Online Engagement Graphic | CC | Rosaura Ochoa |

Find your local community council online

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Online Engagement Graphic | CC | Rosaura Ochoa |

Researchers based at Napier University have published a fascinating study into the online activity of Scottish Community Councils recently.

It found that just 13% of community councils have up-to-date planning information on their website.

The 2014 report, produced by Peter Cruikshank and Bruce Ryan, which you can download from here, builds upon a similar study that they undertook in 2012. This means that in this latest report the pair have also been able to look at trends.

Before we dip further into the key findings, we’re incredibly grateful to Peter and Bruce for agreeing to share some of the data that underpins the study – that is the web addresses, Facebook and Twitter account details of every community council in Scotland that has an online presence.

There are potentially 1370 community councils in Scotland, so this table is huge. To make it more manageable, you can use the search box at the top right of the table below to search for the name of the community council, place, or local authority area that your community council is in, to help you find details quickly.

You should also note that you can scroll the table to see the Facebook and Twitter details of each community council if it is known.

[table id=1 /]

If there is no information for your local community council, then this could be for a number of reasons.

Firstly, Peter and Bruce found that 15% or 211 community councils in Scotland were found not to exist. Community Councils are voluntary bodies, so even though they can play a vital role in the planning system as statutory consultees, if an insufficient number of people are able, or willing, to volunteer their time in an area to operate a community council, then it will cease to exist.

Secondly, a further 503 that were found to be active, were not online at all. That’s why more than half, or 52%, of Scottish Community Council’s don’t have any details in the table above.

The research also found that even where community councils had a web presence of some kind, only 22% had updated it recently. Linked to this they also found evidence that community councils’ were struggling to sustain their websites.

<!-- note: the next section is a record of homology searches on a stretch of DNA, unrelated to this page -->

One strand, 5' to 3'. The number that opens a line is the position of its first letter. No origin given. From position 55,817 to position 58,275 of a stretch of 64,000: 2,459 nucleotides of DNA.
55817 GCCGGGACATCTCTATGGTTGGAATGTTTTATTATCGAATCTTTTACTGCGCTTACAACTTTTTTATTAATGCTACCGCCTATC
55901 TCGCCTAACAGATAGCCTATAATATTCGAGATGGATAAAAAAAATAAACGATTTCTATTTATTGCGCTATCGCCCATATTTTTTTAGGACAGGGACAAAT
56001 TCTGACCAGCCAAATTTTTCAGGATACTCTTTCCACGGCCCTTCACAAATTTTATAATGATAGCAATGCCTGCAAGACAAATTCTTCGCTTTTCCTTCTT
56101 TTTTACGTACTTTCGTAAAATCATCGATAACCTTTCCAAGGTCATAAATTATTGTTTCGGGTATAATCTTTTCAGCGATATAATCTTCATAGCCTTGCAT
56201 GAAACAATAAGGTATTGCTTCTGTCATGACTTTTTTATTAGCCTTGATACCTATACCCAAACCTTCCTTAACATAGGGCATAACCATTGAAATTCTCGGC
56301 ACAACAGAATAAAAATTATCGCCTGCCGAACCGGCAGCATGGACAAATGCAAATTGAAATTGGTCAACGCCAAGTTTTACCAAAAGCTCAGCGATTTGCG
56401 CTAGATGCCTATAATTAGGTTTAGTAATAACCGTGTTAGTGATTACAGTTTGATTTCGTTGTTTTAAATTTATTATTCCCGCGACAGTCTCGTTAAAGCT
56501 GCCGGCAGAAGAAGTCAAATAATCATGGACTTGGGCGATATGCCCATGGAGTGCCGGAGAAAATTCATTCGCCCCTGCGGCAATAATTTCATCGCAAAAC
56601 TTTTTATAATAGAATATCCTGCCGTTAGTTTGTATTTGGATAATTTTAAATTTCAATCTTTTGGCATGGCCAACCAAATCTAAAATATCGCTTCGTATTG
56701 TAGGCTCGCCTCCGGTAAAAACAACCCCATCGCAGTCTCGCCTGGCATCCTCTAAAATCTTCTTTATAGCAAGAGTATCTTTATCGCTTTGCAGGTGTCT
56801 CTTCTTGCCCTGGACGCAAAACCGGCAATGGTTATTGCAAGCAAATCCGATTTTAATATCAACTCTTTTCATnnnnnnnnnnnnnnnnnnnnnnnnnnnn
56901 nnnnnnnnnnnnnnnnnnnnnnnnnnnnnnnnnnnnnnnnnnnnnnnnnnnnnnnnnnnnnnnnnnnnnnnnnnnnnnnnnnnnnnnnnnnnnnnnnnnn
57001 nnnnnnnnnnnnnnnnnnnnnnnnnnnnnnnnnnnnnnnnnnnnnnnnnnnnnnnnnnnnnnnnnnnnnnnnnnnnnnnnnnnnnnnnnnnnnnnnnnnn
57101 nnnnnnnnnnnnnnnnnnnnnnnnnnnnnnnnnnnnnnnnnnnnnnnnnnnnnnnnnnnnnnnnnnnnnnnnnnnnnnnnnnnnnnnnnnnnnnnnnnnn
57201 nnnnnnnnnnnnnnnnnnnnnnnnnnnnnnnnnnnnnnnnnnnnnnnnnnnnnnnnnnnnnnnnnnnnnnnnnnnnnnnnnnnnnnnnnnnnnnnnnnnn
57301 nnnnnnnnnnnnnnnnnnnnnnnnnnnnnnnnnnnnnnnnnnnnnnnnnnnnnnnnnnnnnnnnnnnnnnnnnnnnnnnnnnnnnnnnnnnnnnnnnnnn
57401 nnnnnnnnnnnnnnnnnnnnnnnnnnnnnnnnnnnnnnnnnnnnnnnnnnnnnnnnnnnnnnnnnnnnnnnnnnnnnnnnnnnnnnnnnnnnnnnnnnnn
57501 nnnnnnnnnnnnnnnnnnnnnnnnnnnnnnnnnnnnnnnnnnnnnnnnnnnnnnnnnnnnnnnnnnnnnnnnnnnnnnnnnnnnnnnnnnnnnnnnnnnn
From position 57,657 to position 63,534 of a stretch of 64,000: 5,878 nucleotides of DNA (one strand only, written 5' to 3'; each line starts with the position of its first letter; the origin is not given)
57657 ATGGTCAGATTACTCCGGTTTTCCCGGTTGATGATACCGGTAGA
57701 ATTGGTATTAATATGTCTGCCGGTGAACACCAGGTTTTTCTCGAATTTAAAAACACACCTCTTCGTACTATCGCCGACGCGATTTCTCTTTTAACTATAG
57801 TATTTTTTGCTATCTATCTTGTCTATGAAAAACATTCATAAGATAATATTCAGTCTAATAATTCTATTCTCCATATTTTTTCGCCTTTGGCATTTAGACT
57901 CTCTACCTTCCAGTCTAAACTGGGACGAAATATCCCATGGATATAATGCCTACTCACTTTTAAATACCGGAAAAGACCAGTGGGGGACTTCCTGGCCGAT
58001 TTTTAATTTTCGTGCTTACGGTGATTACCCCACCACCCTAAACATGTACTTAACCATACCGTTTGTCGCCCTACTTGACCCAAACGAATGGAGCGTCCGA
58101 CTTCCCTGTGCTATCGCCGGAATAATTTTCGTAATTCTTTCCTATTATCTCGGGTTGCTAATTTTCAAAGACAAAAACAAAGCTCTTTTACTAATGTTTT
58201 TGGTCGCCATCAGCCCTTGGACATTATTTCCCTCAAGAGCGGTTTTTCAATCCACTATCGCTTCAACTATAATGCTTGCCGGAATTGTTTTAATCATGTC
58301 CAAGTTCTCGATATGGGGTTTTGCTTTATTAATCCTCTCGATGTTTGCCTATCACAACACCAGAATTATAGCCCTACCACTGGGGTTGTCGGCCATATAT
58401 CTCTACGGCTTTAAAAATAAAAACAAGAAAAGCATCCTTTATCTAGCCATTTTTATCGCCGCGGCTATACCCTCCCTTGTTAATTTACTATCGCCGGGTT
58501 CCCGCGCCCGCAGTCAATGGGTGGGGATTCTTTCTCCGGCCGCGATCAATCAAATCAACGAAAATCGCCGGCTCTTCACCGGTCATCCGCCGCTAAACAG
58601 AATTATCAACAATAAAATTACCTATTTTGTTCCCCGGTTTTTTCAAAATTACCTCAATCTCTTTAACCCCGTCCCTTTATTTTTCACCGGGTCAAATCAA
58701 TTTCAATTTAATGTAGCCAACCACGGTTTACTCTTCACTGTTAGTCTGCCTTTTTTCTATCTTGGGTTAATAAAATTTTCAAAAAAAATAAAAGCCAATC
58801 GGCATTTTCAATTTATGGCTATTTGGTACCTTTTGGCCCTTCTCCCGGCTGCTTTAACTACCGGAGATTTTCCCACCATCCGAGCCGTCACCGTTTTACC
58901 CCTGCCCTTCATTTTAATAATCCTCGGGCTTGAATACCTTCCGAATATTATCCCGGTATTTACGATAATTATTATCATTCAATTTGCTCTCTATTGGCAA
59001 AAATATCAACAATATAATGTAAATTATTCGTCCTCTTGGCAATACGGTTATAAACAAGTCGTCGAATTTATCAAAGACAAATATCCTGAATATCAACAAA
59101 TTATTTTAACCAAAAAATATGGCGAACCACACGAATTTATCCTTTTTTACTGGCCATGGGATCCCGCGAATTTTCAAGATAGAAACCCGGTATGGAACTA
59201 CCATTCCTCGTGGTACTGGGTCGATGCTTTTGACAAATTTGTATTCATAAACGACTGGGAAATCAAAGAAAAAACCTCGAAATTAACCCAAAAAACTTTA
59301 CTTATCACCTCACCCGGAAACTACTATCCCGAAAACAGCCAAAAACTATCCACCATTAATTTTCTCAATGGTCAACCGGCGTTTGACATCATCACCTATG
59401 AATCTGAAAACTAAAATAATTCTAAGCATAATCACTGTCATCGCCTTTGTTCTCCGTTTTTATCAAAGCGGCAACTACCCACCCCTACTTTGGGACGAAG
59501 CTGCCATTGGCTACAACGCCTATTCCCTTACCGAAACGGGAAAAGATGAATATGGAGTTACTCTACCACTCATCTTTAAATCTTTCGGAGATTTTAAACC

Although 9% of community councils were newly online since their first study in 2012, almost the same number had ceased updating an existing website over that period. Thus overall, the researchers found little evidence that community councils in Scotland were managing to make much progress with digital tools.

Peter and Bruce also highlight that: “73 presences (11% of presences) do not provide ways for citizens to contact their Community Councillors. Only 12% use social media to host online discussion and opinion-gathering. Community councils’ main role is to represent their communities in the local planning process. Despite this, only 13% had any information on this core area – however this is an improvement on 2012.”

At Planning Democracy we’re only too well aware of the pressures that community councils are under and the fantastic work that many community councillors undertake on behalf of their local communities.

Nevertheless, we’d be interested to hear whether there’s more that Planning Democracy can do to support community councils to publish more local planning information and engage with local residents online around planning issues.

If you have case-studies of best practice we’d be interested in hearing from you, or if you can identify any barriers that make it hard for community councils to get timely planning info onto their websites, please do let us know too. Do you think, for example, that there’s more that Local Authorities could and should do?

You can add your thoughts in the comments below, or if you’d prefer to send us a private comment you can get in touch with us using this form.

Lastly, if you find the table above awkward to view then you can also view this data in a Google Spreadsheet here.

Given that this info, is likely to go out of date reasonably quickly, if you have any corrections, additions or amendments to make to this data, please let us know.

Photo credit: Rosaura Ochoa | CC |

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2 Responses

  1. For years BCC has been served by very antagonistic office bearers who think they are the guardians of this area- this situation has tended to deter competent people from taking part- the number of people who attend public meetings reflect this situation-I feel this council should be monitored regarding this matter.

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